Kenneth Charles Williams
Kenneth Charles Williams (22 February 1926 – 15 April 1988) was a British comic actor, star of 26 Carry On films, numerous television shows, and radio comedies.
Kenneth Charles Williams was born on 22 February 1926 in Bingfield Street, Kings Cross, London. Although his education was ordinary, he was a voracious reader throughout his life and in his interviews he could often quote entire poems or literary extracts purely from memory. Extracts from the diaries he kept as an adult, show that he adored his supportive, theatrical mother but despised his homophobic father.
His professional career began in 1948 with roles inrepertory theatre, but few serious parts suited his vocal and physical characteristics. His failure to become a serious dramatic actor disappointed him, but potential as a comic performer gave him his break. He was spotted by the radio producer who was casting Hancock's Half Hour, a radio series starring Tony Hancock. Williams went on to lend his distinctive vocal and comedic talents to the series until almost the end of its run, five years later. His nasal, whiny, camp-cockney inflections (epitomised in his "Stop messing about...!" catchphrase) became hugely popular with the listening public and would endure in popular lore for many years. Despite the success and recognition the radio show brought him, Williams's own view was that theatre, film and television were 'superior' forms of entertainment to radio shows.
Williams also appeared in several West End revues. Williams's last revue was One over the Eight, with Shiela Hancock. Particularly in the theatre, Williams was famous for breaking character, ad-libbing and talking to the audience.
In the 1960s and 70s Williams worked regularly in British films, notably the Carry On series (1958–1978) with its British double entendre-laced humour, which were highly successful but for which he, along with the rest of the cast, was poorly paid. In his diaries Williams claims he earned more in a British Gas commercial than for any single Carry On film. In his diaries he was often highly critical of the Carry On films, both of his own performances and those of his fellow actors, and gave the impression that he considered them to be beneath his talents. This was the case with many of the films, television programmes, stage plays and radio shows he appeared in, and he was quick to find fault with his own work. Despite this private criticism, he still appeared in more of the Carry On films than any of his fellow actors, and spoke fondly of them in his interviews. Peter Rogers, producer of the series, recollected, "Kenneth was worth taking care of, because while he cost very little — £5,000 a film — he made a very great deal of money for the franchise."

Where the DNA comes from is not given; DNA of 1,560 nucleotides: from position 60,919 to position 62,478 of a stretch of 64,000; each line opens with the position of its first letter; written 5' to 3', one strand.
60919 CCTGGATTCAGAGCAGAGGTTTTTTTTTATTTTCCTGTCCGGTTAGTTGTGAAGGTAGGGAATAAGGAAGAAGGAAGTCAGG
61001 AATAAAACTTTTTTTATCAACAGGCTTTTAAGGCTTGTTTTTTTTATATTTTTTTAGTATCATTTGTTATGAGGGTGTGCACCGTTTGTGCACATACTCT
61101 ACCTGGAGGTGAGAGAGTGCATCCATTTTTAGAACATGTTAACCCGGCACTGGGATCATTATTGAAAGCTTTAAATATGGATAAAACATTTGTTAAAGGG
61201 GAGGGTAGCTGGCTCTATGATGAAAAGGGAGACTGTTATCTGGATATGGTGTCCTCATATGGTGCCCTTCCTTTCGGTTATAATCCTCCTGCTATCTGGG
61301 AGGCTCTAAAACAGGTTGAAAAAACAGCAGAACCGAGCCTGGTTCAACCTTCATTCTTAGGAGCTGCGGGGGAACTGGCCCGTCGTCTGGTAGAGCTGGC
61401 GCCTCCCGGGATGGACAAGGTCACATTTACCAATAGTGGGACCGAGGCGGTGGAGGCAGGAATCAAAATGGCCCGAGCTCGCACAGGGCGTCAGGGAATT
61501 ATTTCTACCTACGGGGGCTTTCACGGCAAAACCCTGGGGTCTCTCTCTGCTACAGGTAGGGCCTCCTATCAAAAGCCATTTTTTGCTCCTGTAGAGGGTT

On October 14, 1962 Williams's father, Charles, was taken to hospital after drinkingcarbon tetrachloride that had been stored in a cough mixture bottle. Williams refused to visit him, and the following day went out for lunch and then to the cinema. Charles died that afternoon and, an hour after being informed, Williams went on stage in the West End. The coroner's court recorded a verdict of accidental death due to corrosive poisoning by carbon tetrachloride, with no explanation of how the poison came to be in the bottle.
Williams always insisted he was celibate, and his diaries suggest he was — at least from his early 40s onwards. This was partly because he found his homosexuality emotionally difficult to deal with and the attendant lifestyle distasteful. He lived alone all his adult life and appears to have had few close companions apart from his mother, and no romantic relationships of any great significance.
Although making a good living, Williams lived in a succession of small rented flats in north London from the mid-1950s until his death. After his father died, his mother, Louisa, always lived close by him (and, finally, in the next-door flat to his). The best-known flat that Williams lived in was in the block on Osnaburgh Street, which is now demolished.
Williams rarely revealed details of his private life, though he spoke openlyabout his loneliness, despondency and sense of underachievement in two half-hour documentary programmes entitled Carry On Kenneth on BBC Radio London. In later years his health declined, along with that of his elderly mother, and his depression deepened. He died on 15 April 1988 in his Camden flat; the cause of death was an overdose of barbiturates.